The day she planned to commit suicide, her best friend of over 20 years noticed something was wrong. “I knew exactly what I was going to do. And I was going out to breakfast with her to essentially say goodbye. I think she figured it out and she wouldn't let me get my car. She put me into her car, then brought me back to her house and bundled me into her bed. She just let me cry for hours and said to me, ‘You think taking your own life will stop the pain and it won't. It just spreads it around.’ I immediately thought of my four kids and to think of any of them having a sliver of the pain that I had been experiencing was unacceptable. So it saved me that day.”
Several days later, after 17 years of marriage, Thurston’s husband asked for a divorce. She felt defeated by her efforts and asked that same best friend to come over to moderate. “I'm literally losing my mind in order to stay in this marriage. That friend came right over and tried to help us work it out. It was in that conversation when she realized how bad things were in my head. She turned to Chad and said, ‘divorce is off the table. We're dealing with a mental illness and we need to get her help today.’ The privilege of my life was that three hours later, I was in a real psychiatrist's office, getting real help, and saved my life.”
Thurston divorced her husband and the church. She explained the complexities of parenting as a lesbian, “I joke around a lot that I'm trying to parent against my own ghost. I was a very intense, strict, anxiety-ridden parent. When you're raising boys in the Mormon Church, by the time they're eight, you are talking about not viewing porn, not masturbating, and keeping yourself morally pure. Now to think about walking into the room and saying to that same kid who's now 15. I'm gay. I know what you think about that because I taught you everything to think about that. It was horrible and I put it off for a really, really long time until I heard through mutual friends that my ex was planning to tell the kids for me. Then it was like, well, hell no.”
Now, the kids split time between both parents. Thurston remains encouraged to share her happiness and the new normal with her kids. “My girls were eight and ten at the time. That was super easy. It was no big deal. It took a while for them to figure it out. It took them watching my girlfriend and I behave as a couple for them to realize, oh, that's what she means by girlfriend.” She also discovered another reason she drug her feet to come out to her kids. “My son, my oldest, was 15 at the time. When you're Mormon, and a boy, you go off on a mission at 18. In my head, here's the other part of that, the Mormon Church came out with a rule in 2015 that if you have gay parents, you can't be baptized and you can't go on a mission. At the time, I was like, I have to stay in the closet, so that Jonah has the option of going on his mission, I can't be the reason that he doesn't get to do this thing that he really wants to do. So I'm telling her that, and this therapist responds back and it was like, mind blowing. She was like, he's not ever gonna really come home, Elena. You might be putting his mission at risk, but one that's not your fault. Two, are you really not going to give him an opportunity to live with his real mom, his authentic mom, you're going to take away that opportunity from him.”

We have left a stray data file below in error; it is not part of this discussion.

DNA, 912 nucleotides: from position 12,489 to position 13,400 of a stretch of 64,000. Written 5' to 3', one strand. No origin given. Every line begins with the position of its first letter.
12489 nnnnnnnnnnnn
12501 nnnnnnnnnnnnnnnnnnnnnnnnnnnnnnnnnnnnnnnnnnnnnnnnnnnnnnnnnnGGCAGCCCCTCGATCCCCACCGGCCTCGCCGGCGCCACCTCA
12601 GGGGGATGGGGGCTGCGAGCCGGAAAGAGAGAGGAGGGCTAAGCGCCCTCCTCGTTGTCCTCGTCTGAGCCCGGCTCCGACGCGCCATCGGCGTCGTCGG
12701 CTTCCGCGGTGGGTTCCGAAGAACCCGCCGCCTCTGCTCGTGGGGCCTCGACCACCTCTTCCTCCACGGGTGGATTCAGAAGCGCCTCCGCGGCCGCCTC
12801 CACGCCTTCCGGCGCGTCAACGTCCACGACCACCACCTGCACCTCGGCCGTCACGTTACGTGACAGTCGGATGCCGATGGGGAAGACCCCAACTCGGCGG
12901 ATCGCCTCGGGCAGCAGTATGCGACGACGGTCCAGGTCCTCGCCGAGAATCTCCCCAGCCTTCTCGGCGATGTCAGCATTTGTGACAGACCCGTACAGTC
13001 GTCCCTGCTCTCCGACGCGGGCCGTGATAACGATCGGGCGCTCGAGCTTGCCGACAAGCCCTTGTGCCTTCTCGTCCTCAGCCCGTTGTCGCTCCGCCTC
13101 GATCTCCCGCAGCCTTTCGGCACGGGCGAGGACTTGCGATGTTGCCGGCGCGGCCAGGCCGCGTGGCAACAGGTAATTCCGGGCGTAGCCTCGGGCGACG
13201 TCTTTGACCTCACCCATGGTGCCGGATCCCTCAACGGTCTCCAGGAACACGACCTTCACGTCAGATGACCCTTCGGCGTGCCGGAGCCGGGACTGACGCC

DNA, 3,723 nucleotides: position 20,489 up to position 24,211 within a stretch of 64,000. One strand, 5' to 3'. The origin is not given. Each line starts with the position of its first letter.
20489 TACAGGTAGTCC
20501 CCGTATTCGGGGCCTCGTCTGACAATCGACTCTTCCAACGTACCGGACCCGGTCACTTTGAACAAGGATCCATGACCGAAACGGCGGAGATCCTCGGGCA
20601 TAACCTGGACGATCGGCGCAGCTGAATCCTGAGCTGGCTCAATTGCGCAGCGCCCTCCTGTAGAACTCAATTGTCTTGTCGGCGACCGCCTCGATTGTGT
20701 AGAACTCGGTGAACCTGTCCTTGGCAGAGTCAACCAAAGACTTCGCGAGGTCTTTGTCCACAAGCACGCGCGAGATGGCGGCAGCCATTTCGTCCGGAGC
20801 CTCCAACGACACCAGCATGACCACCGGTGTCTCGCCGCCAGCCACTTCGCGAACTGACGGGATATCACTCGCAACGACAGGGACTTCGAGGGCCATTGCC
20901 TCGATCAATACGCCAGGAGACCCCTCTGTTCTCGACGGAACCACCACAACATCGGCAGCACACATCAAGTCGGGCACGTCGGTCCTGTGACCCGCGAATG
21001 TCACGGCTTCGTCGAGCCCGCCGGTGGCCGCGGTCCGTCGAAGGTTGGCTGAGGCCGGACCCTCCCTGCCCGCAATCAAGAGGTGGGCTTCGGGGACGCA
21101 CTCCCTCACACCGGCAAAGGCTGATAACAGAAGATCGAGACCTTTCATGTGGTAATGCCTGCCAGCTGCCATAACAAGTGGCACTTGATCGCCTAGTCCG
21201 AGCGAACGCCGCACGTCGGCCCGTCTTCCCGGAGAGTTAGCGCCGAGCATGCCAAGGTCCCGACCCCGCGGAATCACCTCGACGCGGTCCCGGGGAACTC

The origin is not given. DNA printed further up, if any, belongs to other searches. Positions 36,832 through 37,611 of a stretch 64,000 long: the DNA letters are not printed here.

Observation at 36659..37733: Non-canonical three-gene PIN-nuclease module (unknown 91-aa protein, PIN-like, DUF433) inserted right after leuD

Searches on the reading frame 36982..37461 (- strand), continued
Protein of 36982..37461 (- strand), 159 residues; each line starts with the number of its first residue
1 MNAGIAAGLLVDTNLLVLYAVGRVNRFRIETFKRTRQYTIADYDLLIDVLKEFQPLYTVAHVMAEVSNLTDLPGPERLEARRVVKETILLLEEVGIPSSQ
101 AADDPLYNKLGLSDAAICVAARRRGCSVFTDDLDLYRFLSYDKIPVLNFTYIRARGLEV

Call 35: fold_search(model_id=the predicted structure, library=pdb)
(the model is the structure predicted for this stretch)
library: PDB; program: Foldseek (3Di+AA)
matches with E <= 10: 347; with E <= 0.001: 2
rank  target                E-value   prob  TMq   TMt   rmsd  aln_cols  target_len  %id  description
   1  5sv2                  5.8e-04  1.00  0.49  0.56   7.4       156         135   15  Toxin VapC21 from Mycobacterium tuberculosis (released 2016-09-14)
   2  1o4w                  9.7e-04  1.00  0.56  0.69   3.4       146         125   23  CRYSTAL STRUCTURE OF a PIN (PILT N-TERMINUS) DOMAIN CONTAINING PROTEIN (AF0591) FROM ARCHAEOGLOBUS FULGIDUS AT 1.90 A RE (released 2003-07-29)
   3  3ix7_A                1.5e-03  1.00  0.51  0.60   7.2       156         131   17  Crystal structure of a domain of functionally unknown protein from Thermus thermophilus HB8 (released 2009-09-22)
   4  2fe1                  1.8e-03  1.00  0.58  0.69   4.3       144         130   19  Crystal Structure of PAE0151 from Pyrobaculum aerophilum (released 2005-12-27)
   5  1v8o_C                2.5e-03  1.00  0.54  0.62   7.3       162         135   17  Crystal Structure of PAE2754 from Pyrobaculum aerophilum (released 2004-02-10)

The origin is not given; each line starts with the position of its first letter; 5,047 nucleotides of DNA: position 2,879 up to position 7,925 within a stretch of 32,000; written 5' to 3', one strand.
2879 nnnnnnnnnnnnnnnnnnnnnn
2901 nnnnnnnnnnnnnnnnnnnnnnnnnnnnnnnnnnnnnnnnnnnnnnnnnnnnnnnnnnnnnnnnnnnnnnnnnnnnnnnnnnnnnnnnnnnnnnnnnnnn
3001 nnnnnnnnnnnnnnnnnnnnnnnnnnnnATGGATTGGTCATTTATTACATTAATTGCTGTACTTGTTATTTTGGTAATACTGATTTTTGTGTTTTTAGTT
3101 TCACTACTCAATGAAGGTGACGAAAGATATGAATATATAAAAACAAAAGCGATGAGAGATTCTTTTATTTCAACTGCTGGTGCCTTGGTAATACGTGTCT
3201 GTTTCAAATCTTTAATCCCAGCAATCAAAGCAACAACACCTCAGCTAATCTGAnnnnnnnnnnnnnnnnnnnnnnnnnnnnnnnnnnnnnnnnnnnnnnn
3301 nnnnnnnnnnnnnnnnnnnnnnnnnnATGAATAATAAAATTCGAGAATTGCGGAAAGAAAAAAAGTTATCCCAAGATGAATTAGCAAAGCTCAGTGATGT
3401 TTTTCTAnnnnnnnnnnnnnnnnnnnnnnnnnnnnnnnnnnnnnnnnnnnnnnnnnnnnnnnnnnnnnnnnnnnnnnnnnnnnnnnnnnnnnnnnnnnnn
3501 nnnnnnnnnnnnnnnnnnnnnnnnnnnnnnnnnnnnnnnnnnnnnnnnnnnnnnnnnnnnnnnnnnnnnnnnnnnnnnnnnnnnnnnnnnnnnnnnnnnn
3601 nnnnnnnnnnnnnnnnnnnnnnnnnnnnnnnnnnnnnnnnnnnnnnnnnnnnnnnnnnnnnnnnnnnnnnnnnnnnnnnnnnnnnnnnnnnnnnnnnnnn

Thurston began her new chapter: coming out as lesbian and on a new mission after her viral TEDx talk on how she survived conversion therapy was viewed more than 40,000 times. She had speaking engagements scheduled all over the nation, until COVID-19 happened — all speaking engagements were canceled. Scheduled to speak at different schools that were also canceled, students began to seek advice from Thurston on social media. Students became LGBTQ+ people that reached out. Support groups and conversations became online suicide prevention workshops manifested into a nonprofit she created, Pride and Joy Foundation. She wanted to reduce the rate of suicide and homelessness in the LGBTQ+ community. “What's been really great is that now, people who thought they were very alone, know that they're not alone, at all. There's a lot of us out there.”
Conversion therapy remains difficult to get on the voting ballot to ban in the United States. Religious organizations remain one of the highest contributors to anti-LGBT legislation which also comes with control to what will make the voting ballot, for example California’s Proposition 8. According to the L.A. Times, in the state of California, $39,046,062 was raised in support of the gay marriage ban, also known as trauma recovery, the practice remains legal throughout the world. Three countries have a countrywide ban, Germany being one of the bigger named countries. While the practice is illegal for minors in roughly 20 states, it is legal for adults to experience gay conversion therapy.
Thurston is dedicated to the contribution of the LGBTQ+ community that will continue to put on events that range from Pride and Joy’s Equity & Diversity Conference to the LGBTQ youth summit.
Watch the full episode w/ Elena Joy Thurston.